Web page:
Clearwire’s board of directors is recommending its shareholders vote in favor of Sprint’s revised bid to buy out the wireless wholesaler. Only hours before Clearwire’s shareholders were scheduled to vote Tuesday on Sprint’s offer to buy the nearly half of Clearwire it doesn’t already own, Sprint boosted the offer. Sprint’s new bid of $3.40 per share represents a 14 percent premium over the previous offer of $2.97 per share.
Broadband adoption continues to increase, with the biggest Internet service providers in the U.S., estimated to have attracted a net of 1.1 million additional subscribers in the first quarter of 2013. Meanwhile, the most recent quarter’s results indicate total video subscribership may actually be shrinking.
Comcast Business’ VoiceEdge, which is a cloud-based VoIP and unified communications platform, is now available in the Denver area. Launched last year, VoiceEdge allows mid-sized business to replace their legacy PBX equipment while adding unified communications features without the need for on-site gear.
Speaking in Canada, the Netflix CEO says his biggest challenge there is competition from the likes of Videotron, Rogers and perhaps the combination of Bell and Astral should that merger happen. Netflix recently published an 11-page letter to shareholders entitled "Netflix Long Term View," outlining how the company believes it will thrive in the years ahead at the expense of conventional broadcast TV.
In aggregate, the 13 largest multichannel video program distributors (MVPD) in the U.S. added about 195,000 net additional video subscribers in Q1 2013. But the number of new subscribers in the most recently completed quarter was not enough to offset customer losses in the second and third quarters of 2012.
With the hiring of Frank Mansour as its new executive vice president for customer service, Cablevision continued to tweak its executive team. The announcement of Mansour’s hiring this morning came on the heels of James Nuzzo’s promotion to senior executive vice president, operations and business planning last week.
Time Warner Cable chairman and CEO Glenn Britt threw his support behind updating the rules and regulations that govern communications services providers, and also reiterated guidance on some of the company’s business priorities for the next year and beyond.
Rogers Business Solutions completed a point-of-presence (PoP) deployment within Cologix's new data center in downtown Toronto. Through its PoP, Rogers Business Solutions can now offer connectivity services on its network to enterprises and carrier organizations globally.
Arris announced a reorganization following its purchase of Motorola Home from Google. The company will establish two major divisions, a Network & Cloud unit and a CPE (customer premise equipment) unit. Arris execs asserted that even though Motorola Home has been struggling, it is set to bounce back.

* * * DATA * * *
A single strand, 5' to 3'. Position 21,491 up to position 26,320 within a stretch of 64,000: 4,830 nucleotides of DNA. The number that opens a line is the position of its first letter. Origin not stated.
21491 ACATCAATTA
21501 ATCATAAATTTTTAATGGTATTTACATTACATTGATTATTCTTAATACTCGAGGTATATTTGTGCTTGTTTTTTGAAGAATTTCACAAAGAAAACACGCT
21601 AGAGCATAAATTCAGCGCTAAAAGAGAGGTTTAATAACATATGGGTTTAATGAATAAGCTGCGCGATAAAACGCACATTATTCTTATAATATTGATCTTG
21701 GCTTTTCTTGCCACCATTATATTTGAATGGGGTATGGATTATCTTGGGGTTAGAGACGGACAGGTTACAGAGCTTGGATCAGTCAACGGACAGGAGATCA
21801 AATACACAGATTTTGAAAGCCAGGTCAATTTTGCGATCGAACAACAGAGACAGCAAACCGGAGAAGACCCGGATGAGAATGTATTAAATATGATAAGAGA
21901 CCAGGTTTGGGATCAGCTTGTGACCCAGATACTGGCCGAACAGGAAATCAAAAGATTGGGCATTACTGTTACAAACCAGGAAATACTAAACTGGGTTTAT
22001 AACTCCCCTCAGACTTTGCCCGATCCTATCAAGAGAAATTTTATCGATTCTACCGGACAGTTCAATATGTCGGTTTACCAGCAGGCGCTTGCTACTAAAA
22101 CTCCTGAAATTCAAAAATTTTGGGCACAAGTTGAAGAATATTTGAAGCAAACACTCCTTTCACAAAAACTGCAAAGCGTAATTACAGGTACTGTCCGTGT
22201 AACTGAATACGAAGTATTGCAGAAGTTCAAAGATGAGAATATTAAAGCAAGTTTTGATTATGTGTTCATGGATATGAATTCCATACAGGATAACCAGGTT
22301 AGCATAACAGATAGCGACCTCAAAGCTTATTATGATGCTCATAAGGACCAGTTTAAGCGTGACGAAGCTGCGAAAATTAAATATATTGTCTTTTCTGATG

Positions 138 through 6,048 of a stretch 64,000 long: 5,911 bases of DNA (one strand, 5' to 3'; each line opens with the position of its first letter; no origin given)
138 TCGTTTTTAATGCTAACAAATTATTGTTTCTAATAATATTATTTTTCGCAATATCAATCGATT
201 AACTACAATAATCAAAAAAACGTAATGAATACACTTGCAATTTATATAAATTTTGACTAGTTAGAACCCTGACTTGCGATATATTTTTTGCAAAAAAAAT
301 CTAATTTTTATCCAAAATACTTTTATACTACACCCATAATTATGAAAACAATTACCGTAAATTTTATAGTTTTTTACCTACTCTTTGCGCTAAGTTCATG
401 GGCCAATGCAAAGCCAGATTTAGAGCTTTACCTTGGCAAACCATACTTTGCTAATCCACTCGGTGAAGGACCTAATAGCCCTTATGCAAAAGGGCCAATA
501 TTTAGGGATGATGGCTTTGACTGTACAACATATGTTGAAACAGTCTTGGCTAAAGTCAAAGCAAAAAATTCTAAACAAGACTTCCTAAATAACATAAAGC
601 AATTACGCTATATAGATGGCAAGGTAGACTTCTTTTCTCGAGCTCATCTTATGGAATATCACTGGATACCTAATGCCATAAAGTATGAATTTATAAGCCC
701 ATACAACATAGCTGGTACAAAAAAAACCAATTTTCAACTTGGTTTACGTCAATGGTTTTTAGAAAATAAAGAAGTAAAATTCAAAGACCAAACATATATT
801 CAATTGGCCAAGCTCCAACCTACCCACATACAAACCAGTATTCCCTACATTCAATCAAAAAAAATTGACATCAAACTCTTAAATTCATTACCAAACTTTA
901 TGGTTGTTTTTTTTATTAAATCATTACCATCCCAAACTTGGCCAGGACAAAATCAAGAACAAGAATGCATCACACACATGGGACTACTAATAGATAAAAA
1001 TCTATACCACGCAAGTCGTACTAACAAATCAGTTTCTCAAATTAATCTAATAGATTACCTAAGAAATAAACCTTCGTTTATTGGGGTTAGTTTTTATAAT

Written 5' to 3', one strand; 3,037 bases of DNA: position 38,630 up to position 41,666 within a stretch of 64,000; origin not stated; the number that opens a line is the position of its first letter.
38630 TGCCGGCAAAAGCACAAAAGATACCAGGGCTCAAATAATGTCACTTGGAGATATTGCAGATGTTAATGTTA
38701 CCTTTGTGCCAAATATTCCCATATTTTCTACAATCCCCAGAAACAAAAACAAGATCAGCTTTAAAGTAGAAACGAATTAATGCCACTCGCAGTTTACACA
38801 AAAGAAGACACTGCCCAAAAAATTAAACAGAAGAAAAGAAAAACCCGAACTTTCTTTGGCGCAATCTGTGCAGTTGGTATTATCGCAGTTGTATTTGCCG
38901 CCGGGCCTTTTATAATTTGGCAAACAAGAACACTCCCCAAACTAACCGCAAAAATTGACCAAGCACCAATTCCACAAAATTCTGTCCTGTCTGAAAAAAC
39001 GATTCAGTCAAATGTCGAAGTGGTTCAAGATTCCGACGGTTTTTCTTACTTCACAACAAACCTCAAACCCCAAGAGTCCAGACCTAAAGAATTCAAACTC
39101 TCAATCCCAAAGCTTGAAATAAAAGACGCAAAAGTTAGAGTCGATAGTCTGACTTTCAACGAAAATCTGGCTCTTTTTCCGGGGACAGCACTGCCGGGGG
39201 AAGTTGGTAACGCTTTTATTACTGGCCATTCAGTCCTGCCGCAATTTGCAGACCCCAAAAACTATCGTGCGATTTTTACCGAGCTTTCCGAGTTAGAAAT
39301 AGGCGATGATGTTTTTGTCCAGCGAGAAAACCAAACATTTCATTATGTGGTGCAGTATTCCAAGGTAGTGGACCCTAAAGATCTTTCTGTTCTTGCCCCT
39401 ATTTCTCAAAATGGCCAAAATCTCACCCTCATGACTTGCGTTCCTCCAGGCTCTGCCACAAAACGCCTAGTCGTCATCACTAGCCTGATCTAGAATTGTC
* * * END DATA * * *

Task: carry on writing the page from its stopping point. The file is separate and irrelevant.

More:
Cisco reported that second quarter revenue in its Service Provider Video segment grew 30 percent year over year, in its Wireless segment by 27 percent, and in its Data Center segment 77 percent; the average for the company as a whole was 5 percent.
TV broadcasters who pull their signals off the air might risk forfeiting their spectrum licenses, Sen. Mark Warner this week warned. Fox CEO Chase Carey last month vowed to pull Fox off the air and distribute exclusively through pay TV services if Aereo were allowed to proceed with its current business model.
In another small victory for MVPDs, ABC said it will make its content available through its newly renamed app only to authenticated pay TV customers, effective July 1. ABC said it has deals in place with Comcast, Cablevision, Cox, Charter, Midcontinent and AT&T.
Sen. Rockefeller has asked the U.S. Government Accountability Office (GAO) to study the impact of TV station shared services agreements (SSAs) on consumers. The request is a response to complaints that local broadcasters collude in order to keep retrans fees artificially high.
The chairman of satellite broadcaster Dish Network Corp., which is trying to buy Sprint Nextel Corp., is daring Sprint's other suitor to raise its bid. Dish's Charlie Ergen told investors and reporters Thursday that based on the benefits Japan's Softbank says it would get from buying Sprint, it should be paying a higher price.
Although the world's largest video site has rented and sold movies and TV shows from major studios since late 2008, YouTube is introducing all-you-can-watch channels that require a monthly fee. The least expensive of the channels will cost 99 cents a month but the average price is around $2.99.